For years, 5G networks have been attracting a lot of excitement. All major 5G operators have already deployed their first “nationwide” networks and are all ready to expand those networks’ reach and capabilities throughout the year. While there are many benefits to 5G over 4G technology, one critical question that is raised in any discussion about 5G is: How fast can 5G speeds be?
You could answer, “How long does a piece of string take?” but that would not be very helpful. It’s a fact that 5G speeds will vary depending on where you are, which 5G network you connect to, how many people are connected, and what 5G device you’re using.
This is everything you need to know.
Speed of 5G theoretically
Although 5G’s theoretical maximum speeds are quite impressive, we still have a long way to go before we can achieve that level of real-world speed. Your 5G coverage can affect your maximum download speeds. Latency (the time it takes for data to be sent) could drop to 1 millisecond (ms).
This doesn’t necessarily mean a lot in isolation. Here’s a table that compares 5G technology’s theoretical speeds to different types of wireless technology.
These averages are only estimates. All the technologies make it more difficult to calculate the results. Each generation has changed and grown even after the next one was released. There is also the problem of carriers mislabeling networks. Many labeled HSPA+ (which is a 3G technology) as 4G.
4G LTE A can theoretically reach speeds up to 1Gbps. This is well within 5G territory. These speeds aren’t available everywhere right now and depend on the modem in your device.
5G real-world download speeds
Download speeds can vary depending on which 5G network you are connected to. The frequency spectrum of 5G is comprised of several frequencies. Sub-6 is the low-band spectrum. It can travel far and through obstacles but has slower download speeds. You’ll experience the opposite with the high-band spectrum mmWave — although you will get extremely fast download speeds, radio waves cannot travel long distances or pass through obstacles. Check out our guide for more information about 5G spectrum and different types of 5G.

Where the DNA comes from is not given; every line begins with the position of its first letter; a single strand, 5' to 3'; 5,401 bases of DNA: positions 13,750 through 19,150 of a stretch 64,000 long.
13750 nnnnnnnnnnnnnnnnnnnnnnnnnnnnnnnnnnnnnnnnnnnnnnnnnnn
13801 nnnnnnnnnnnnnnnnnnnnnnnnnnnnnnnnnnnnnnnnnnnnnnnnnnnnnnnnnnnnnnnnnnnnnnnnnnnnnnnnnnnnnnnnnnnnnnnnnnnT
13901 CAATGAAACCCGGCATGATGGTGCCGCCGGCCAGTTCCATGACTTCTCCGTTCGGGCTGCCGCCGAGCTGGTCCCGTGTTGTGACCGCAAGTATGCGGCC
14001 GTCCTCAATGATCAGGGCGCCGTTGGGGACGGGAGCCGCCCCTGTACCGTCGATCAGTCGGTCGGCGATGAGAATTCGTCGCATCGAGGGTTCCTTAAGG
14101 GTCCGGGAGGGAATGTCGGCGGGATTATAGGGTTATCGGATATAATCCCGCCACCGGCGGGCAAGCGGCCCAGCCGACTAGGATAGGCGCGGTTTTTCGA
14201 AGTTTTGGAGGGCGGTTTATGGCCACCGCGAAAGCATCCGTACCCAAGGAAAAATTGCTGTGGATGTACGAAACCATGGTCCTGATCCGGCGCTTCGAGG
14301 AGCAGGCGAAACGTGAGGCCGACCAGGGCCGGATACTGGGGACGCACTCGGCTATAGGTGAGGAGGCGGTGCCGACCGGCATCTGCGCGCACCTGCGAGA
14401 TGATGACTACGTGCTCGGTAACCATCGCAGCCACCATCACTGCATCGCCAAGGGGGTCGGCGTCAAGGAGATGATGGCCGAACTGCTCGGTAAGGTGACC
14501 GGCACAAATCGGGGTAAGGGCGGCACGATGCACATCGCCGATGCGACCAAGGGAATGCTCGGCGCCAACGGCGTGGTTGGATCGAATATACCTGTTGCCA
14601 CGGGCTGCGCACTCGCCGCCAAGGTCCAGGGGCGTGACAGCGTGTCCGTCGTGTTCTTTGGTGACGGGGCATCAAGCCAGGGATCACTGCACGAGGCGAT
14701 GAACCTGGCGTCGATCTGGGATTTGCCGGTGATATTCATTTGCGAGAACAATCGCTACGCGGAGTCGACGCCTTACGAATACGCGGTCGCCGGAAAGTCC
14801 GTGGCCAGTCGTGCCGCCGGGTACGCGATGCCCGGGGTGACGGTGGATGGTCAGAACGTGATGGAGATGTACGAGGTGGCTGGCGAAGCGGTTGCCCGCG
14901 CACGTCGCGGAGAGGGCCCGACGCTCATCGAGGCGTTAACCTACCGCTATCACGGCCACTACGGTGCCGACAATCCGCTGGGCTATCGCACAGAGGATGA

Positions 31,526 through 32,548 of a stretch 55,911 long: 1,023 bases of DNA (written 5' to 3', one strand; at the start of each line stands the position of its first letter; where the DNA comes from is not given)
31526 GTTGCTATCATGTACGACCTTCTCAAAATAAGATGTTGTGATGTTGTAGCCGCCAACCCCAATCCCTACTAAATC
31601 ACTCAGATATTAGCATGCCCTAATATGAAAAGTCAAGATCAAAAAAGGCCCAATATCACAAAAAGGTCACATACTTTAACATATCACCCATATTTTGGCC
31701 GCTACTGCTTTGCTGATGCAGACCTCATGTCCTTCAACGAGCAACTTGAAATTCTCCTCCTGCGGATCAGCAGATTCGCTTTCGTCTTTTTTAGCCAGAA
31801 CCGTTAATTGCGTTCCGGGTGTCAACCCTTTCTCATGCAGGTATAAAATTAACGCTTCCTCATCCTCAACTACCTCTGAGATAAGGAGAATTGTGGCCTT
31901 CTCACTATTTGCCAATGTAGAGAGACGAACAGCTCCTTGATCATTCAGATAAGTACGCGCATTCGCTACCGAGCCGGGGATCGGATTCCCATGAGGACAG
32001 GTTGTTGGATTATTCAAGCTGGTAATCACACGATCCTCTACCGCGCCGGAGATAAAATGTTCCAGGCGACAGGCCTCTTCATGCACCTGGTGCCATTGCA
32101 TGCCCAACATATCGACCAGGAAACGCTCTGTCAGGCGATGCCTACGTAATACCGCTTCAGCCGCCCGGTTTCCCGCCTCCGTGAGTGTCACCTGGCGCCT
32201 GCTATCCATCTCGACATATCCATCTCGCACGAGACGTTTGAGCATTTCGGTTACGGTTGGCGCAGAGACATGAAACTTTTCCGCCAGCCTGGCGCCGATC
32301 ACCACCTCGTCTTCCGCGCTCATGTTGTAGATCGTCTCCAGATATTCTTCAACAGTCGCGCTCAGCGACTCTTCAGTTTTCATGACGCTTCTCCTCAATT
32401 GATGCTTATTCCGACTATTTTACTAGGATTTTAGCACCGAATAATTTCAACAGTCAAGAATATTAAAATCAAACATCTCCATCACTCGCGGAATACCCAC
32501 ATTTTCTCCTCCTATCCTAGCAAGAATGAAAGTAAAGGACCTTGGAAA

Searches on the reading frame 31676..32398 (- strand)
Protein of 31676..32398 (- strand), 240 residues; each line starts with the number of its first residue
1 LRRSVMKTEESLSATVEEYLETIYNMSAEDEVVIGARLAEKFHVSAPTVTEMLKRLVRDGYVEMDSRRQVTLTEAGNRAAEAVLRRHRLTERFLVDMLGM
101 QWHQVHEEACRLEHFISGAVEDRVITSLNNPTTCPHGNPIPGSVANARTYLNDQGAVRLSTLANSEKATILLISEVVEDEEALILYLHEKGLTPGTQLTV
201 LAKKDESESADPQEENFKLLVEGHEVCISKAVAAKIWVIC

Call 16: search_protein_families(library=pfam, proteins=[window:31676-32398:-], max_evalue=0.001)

All of the currently available national networks are dependent on low-band5G. While there are some areas with mmWave coverage, most people won’t spend too much time in these areas. As 5G networks become more reliable, this will change.
5G Speed and Latency
Latency is perhaps more important than download speed (at least initially).
In an interview, Els Baert, director of marketing and communications at NetComm said that 5G will bring faster speeds to end-users. However, speeds will depend on how operators design their networks, and how many users they have. Although 5G will offer faster speeds, the most noticeable difference for end-users will be the lower latency of 5G than 3G and 4G. This will allow them to explore new opportunities in the Internet of Things.
A white paper by the Next Generation Mobile Networks Alliance that helped to establish standards states that 5G networks should have a 10ms latency for general use and 1ms in special cases. According to the report, data rates of up to 1Gbps should only be used in certain environments like indoor offices. However, at least 50Mbps must be available everywhere.
What is the speed of 5G in 2021
5G service is now available to all 5G phones, but it’s not yet the superfast alternative to 4G. As every carrier improves its wireless networks and works on 5G deployment, 5G customers can expect lower latency and faster speeds.
In the coming years, you will see increased access to high- and mid-band frequencies. This is in addition to the expansion of the coverage area for 5G networks. There will be a significant increase in 5G-capable phones. Although there is a 5G iPhone, and a 5G-enabled Samsung Galaxy S20 available, not all devices support the new wireless technology. Both smartphone manufacturers and carriers will need to wait for 5G.